Mapping Gadolinium Entry and Clearance from the Brain using Dynamic MRI
Payam Nahavandi1, Ian F Harrison1, May Z Thin1, John J Connell1, Ozama Ismail1, Yolanda Ohene1, Jack A Wells1, and Mark F Lythgoe1

1Centre for Advanced Biomedical Imaging, Division of Medicine, University College London, London, United Kingdom


Recently, evidence for gadolinium retention in the brain was provided, raising concerns regarding the safety of these agents. This accumulation raised important questions, most crucially, by which pathway does gadolinium enter the brain. We provide insight into this by dynamic monitoring of the infiltration and clearance of gadolinium into the brain parenchyma following an IV injection. Following gadolinium injection, inflow of contrast into the cerebrospinal fluid spaces was prominent. 25mins post injection, contrast enhancement is detected in the periventricular regions and hypothalamus. This finding provides insight into the entry routes by which gadolinium infiltrates the brain following a systemic administration.


Recent evidence for the retention of gadolinium (Gd) based contrast agents in the brain following repeated IV delivery, has led to safety concerns.1 As yet, it is unclear as to the route of ingress and clearance from the brain. We aim to address this question by visualizing the infiltration of Gd into the brain parenchyma following systemic (IV) injection. This method may also enable the assessment of rates of interstitial solute clearance, and thus represents a novel and minimally invasive measure of glymphatic function, which has been proposed as a key pathway for waste removal, and may be important in the aetiology of many prominent neuro-degenerative diseases.2


Data reported here were acquired from 6 healthy C57/B6 mice (2-3 months of age) using a 9.4T Agilent MRI scanner (anesthesia: isoflurane in air/O2). A 3D T1-weighted gradient echo sequence was employed with parameters: TR = 15ms, TE = 3.4ms, flip angle = 15°, NA = 3, FOV = 1.5 × 1.5 × 2.0cm, acquisition time = 12.5 min, matrix size: 128 × 128 × 128, image resolution: 0.12 × 0.12 × 0.15mm. The baseline image was followed by an intravenous injection of a high dose bolus (10mmol/Kg) of Gadodiamide (Omniscan, GE Healthcare).


Following IV delivery of Gd, inflow of contrast agent into the cerebrospinal fluid (CSF) spaces, notably the ventricular system, was prominent (fig1-red arrows). This demonstrates the ability of this agent to cross the blood-CSF barrier and suggests that entry to the brain parenchyma may be via the CSF.

In order to quantify the inflow and clearance of the gadolinium from the CSF, time-intensity curves from manually drawn regions of interest (ROIs) were obtained (fig2).

Infiltration of Gd was observed into parenchymal regions immediately surrounding the ventricles, with contrast enhancement in the periventricular regions and hypothalamus 25 minutes post injection (fig3). This finding provides insight into the entry routes by which gadolinium infiltrates the brain following a systemic administration.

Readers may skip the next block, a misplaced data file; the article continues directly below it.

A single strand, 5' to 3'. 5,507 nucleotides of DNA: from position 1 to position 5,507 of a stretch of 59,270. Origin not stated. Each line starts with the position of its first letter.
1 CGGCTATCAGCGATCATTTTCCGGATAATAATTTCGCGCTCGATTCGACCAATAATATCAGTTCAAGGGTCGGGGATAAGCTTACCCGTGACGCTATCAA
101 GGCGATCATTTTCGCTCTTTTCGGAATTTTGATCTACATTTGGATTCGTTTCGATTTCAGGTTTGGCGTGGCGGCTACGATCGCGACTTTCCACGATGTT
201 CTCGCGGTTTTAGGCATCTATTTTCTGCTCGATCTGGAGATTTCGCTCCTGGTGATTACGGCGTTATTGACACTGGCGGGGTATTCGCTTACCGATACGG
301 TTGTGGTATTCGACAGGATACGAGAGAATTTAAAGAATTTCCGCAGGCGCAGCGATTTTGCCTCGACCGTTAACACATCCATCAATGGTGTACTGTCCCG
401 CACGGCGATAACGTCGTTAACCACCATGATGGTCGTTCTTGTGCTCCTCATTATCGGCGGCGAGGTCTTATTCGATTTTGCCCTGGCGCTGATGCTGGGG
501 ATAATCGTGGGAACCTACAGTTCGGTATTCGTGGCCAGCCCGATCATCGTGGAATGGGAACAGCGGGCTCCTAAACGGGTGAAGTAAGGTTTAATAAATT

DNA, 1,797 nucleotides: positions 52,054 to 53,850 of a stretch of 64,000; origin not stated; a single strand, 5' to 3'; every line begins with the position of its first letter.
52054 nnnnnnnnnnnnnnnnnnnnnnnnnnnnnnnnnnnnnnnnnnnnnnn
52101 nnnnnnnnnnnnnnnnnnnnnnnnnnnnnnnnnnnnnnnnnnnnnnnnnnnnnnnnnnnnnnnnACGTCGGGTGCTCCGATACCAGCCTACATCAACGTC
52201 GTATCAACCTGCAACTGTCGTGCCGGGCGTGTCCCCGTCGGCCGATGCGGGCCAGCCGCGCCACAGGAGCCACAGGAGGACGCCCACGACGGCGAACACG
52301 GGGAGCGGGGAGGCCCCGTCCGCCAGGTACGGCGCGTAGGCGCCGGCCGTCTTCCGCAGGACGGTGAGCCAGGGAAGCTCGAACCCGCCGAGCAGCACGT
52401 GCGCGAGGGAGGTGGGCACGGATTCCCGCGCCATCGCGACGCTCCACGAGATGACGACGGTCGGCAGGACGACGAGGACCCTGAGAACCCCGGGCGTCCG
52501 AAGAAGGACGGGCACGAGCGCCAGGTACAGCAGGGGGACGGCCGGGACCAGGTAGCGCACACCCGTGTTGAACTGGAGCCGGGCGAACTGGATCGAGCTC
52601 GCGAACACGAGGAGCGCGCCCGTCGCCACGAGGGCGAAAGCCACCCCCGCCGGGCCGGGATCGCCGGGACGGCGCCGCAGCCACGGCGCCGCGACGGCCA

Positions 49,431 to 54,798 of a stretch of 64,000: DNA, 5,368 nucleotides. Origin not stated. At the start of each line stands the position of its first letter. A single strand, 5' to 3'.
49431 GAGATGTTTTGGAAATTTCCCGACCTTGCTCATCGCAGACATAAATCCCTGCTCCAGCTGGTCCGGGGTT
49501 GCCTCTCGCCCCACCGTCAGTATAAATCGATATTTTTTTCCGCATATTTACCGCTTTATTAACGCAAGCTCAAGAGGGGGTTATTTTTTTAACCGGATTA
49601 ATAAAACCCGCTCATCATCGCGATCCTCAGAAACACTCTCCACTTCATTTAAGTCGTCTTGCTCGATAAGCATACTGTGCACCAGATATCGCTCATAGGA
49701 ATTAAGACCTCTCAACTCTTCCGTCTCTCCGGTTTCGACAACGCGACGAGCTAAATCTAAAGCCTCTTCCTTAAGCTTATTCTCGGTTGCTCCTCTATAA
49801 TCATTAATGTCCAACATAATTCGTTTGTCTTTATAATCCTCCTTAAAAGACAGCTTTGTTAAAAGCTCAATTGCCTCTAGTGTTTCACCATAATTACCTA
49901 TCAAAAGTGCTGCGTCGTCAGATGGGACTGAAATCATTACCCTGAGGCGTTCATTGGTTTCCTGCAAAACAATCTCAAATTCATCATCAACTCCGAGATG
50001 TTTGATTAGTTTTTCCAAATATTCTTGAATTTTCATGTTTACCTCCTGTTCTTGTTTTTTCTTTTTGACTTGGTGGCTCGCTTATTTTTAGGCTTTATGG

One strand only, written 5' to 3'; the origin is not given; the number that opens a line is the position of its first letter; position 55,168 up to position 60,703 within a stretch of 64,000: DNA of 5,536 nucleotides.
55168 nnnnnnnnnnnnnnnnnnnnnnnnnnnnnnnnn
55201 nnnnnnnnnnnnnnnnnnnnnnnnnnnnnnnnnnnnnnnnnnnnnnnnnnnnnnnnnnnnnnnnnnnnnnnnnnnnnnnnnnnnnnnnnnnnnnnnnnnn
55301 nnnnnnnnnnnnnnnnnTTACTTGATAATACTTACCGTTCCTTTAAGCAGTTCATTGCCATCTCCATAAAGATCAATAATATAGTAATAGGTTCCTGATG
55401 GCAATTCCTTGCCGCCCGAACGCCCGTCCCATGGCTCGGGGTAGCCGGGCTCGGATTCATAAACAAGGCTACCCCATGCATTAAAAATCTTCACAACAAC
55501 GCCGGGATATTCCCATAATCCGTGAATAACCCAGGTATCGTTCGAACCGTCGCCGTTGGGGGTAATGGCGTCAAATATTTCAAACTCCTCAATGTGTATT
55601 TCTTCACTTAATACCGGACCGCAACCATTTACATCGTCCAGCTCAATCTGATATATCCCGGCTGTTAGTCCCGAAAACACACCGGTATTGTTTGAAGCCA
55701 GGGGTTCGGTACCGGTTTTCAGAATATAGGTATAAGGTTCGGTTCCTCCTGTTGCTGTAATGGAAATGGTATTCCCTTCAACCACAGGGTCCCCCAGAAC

A previous report noted hyper intensity on T1-weighted images (unenhanced) in the dentate nucleus and globus pallidus regions in patients who received repeated doses of linear gadolinium based contrast agents which raised safety concerns. The mechanism of contrast accumulation in these brain regions could not be established, mainly due to the fact that the experiments were performed at a single time-point where the contrast agent had already been deposited in the brain. In this study, the infiltration and clearance of gadolinium into the mouse brain was dynamically monitored following a systemic injection. We provide evidence that the primary route of infiltration of contrast agent into the brain is via the blood-CSF barrier. We further demonstrate, for the first time, that gadolinium appears to infiltrate the brain parenchyma immediately proximal to the ventricles. By monitoring the washout of Gd from the tissue, this methodology may also represent a useful tool to image glymphatic clearance and its role in neuro-degenerative conditions such as Alzheimer's disease, non-invasively.


We have captured the dynamic inflow of contrast agent from the blood to brain for the first time, using a minimally invasive approach. Initial analysis suggests that Omniscan appears to accumulate in the CSF spaces before moving into periventricular regions. Work is ongoing to fully characterize this pathway across all brain regions.


This work is supported by the EPSRC-funded UCL Centre for Doctoral Training in Medical Imaging (EP/L016478/1) and the Department of Health’s NIHR-funded Biomedical Research Centre at University College London Hospitals.


1- Kanda T, et al. High Signal Intensity in the Dentate Nucleus and Globus Pallidus on Unenhanced T1-weighted MR Images: Relationship with Increasing Cumulative Dose of a Gadolinium-based Contrast Material. Radiology 2014 270:3, 834-841

2- Iliff J. J, et al. A paravascular pathway facilitates CSF flow through the brain parenchyma and the clearance of interstitial solutes, including amyloid beta. Science translational medicine 4, 147ra111, doi:10.1126/scitranslmed.3003748 (2012).


Figure 1: Group averages: inflow of contrast agent into the CSF spaces (red arrows). Left- Baseline, Middle- 25mins post injection (P.I.), Right- Subtraction image at 25min P.I.

Figure 2: Time-intensity curves demonstrating inflow/clearance of contrast agent into/from four different CSF ROIs.

Figure 3: Average subtraction images: inflow of contrast into the CSF spaces and the brain parenchyma (red arrows).

Proc. Intl. Soc. Mag. Reson. Med. 26 (2018)